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Morphine for pain

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Morphine for pain

This leaflet is about the use of morphine to reduce moderate-to-severe pain. This might be pain from an injury, after an operation or due to an illness.

Information-StandardThis leaflet has been written for parents and carers about how to use this medicine in children. Our information sometimes differs from that provided by the manufacturers, because their information is usually aimed at adult patients. Please read this leaflet carefully. Keep it somewhere safe so that you can read it again.

Do not give extra doses of morphine, as this can be dangerous. Do not stop giving morphine suddenly. 

Name of drug

Morphine
Common brands:
Oramorph®, Sevredol®, Zomorph®
Modified release tablets and capsules: Filnarine®SR, MST Continus®, MXL®

Why is it important for my child to take this medicine?

Morphine will help to control your child’s pain.

What is morphine available as?

  • Tablets: 10 mg, 20 mg, 50 mg (these may contain lactose)
  • Liquid medicine: 10 or 20 mg in 5 mL (this contains a small amount of sugar and ethanol (alcohol)
  • Suppositories: 5 mg, 10 mg, 15 mg, 20 mg, 30 mg
  • Modified-release tablets and capsules are available in a range of doses from 5 to 200 mg
  • Modified-release granules: 20 mg, 30 mg, 60 mg, 100 mg or 200 mg (per sachet)

When should I give morphine?

  • If your child has pain that comes and goes, give them a dose of morphine when they first complain of pain
  • You should give morphine regularly to keep your child’s pain under control. This is every 12 hours for modified-release morphine or every 4 hours for other forms of morphine.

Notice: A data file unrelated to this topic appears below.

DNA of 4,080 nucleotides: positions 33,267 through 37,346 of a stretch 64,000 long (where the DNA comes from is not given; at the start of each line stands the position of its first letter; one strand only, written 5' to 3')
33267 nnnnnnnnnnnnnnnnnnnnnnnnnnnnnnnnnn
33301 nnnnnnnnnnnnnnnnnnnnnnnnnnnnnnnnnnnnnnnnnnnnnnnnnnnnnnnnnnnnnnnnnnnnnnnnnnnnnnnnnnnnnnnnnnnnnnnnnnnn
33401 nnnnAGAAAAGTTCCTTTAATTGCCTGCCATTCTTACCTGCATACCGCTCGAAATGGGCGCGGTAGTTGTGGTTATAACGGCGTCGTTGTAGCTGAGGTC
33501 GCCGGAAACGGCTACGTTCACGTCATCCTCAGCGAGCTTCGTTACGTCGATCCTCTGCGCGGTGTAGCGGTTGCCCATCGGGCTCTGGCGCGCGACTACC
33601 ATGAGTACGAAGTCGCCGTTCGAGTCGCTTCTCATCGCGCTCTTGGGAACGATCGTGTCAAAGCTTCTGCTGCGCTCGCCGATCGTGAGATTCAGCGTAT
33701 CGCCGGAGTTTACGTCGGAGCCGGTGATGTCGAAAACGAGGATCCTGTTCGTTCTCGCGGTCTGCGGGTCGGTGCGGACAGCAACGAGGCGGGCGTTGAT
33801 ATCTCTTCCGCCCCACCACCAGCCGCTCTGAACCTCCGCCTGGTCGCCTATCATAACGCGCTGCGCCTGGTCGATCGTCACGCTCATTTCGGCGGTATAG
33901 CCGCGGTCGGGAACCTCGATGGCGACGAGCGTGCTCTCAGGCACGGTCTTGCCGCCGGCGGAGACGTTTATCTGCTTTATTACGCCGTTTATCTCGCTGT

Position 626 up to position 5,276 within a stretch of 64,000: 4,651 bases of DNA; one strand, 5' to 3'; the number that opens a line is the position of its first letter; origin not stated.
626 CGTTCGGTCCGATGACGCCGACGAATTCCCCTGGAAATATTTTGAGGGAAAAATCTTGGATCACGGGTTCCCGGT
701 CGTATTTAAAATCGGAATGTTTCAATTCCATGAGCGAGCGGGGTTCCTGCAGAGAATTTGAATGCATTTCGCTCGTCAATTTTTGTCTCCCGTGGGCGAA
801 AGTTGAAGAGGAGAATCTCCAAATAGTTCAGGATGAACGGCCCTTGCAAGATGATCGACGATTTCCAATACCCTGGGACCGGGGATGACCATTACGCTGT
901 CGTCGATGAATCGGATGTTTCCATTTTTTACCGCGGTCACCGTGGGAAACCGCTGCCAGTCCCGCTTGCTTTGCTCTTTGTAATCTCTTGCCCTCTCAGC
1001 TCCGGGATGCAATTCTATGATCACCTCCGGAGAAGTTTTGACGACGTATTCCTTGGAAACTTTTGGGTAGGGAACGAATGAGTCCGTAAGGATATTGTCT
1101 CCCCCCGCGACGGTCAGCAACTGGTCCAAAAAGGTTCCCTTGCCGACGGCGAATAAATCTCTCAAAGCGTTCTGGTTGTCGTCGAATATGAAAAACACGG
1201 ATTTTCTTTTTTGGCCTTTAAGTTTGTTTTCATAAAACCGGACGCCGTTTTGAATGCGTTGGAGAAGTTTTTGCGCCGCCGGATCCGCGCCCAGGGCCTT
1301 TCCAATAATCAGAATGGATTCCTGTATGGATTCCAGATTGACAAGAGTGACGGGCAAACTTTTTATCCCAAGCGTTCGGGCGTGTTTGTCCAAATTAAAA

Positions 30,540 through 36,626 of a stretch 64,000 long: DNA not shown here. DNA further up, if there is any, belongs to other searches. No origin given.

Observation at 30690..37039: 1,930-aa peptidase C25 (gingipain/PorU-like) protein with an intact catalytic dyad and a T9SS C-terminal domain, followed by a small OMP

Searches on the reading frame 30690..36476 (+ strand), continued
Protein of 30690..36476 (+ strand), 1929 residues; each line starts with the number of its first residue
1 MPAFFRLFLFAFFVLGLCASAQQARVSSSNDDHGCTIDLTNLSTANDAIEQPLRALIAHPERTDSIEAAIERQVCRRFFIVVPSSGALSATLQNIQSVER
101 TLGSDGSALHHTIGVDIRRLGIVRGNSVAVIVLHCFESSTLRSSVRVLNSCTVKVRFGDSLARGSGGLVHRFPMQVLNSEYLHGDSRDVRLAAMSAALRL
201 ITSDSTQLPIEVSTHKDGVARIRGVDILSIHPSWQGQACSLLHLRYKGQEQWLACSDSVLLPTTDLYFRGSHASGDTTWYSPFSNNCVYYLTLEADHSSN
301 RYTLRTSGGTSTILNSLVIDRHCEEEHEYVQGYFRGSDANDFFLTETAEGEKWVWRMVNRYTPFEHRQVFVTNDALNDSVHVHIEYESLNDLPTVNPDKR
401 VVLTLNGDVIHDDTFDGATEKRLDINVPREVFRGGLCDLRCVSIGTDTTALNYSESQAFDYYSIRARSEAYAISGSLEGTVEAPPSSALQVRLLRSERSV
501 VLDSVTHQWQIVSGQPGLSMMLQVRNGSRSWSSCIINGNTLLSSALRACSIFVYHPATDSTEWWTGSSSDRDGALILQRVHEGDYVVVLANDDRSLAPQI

• The packaging will tell you which type of morphine you have and how often you can give it. If you are not sure, check with your doctor or pharmacist first.
  • Write down the time that you give each dose, to help you remember.

How much should I give?

Your doctor will work out the amount of morphine (the dose) that is right for your child. The dose will be shown on the medicine label.

It is important that you follow your doctor’s instructions about how much to give.

How should I give it?

Tablets

Capsules

Tablets/capsules should be swallowed with a glass of water, milk or juice. Your child should not chew the tablet/capsule. You can open some brands of capsule and mix the contents with a small amount of soft food such as yogurt, jam or mashed potato. Check the instructions on the packaging. Make sure your child swallows it straight away, without chewing.

GranulesGranules: Sprinkle or stir the granules into a small amount of soft food (e.g. yogurt) or a small drink. Your child should then swallow the food or drink straight away, without chewing. Make sure that they take it all. 

Liquid-medicineLiquid medicine: Measure out the right amount using an oral syringe or medicine spoon. You can get these from your pharmacist. Do not use a kitchen teaspoon as it will not give the right amount.

SuppoistorySuppositories are inserted into the rectum (back passage).

They must not be taken by mouth

  • Ideally your child should open their bowels (do a poo) before you administer morphine suppositories  
  • Wash your hands with soap and hot water.
  • Your child should be lying on his or her side or front.
  • Hold one buttock gently to one side so that you can see the back passage.
  • Unwrap the suppository and hold the it with the rounded end close to the back passage.
  • Use one finger to push the suppository gently into the back passage. It needs toInsert-suppository go in by about 2 cm. (You can use lubricating gel to make the insertion more comfortable.)
  • Your child should stay lying down for about 15 minutes, and ideally for an hour, so that the suppository doesn’t come out.
  • Wash your hands again with soap and hot water.
  • If your child empties their bowels (does a poo) within 30 minutes of inserting a suppository, you may need to insert another one.

When should the medicine start working?

  • Your child should start to feel less pain within an hour of taking the first dose of morphine.
  • It will take up to 12 hours for the first dose of a modified- release preparation to work properly. Your child will be given other pain relief for this time.
  • After this, giving morphine regularly should keep your child’s pain under control. If it doesn’t, contact your doctor or pharmacist. Do not give extra doses of morphine.

What if my child is sick (vomits)?

Children are often sick or feel sick for the first few days of taking morphine. Your doctor may prescribe another medicine to help with this.

Tablets, capsules, granules or liquid medicine

  • If your child is sick less than 30 minutes after having a dose of morphine, give them the same dose again.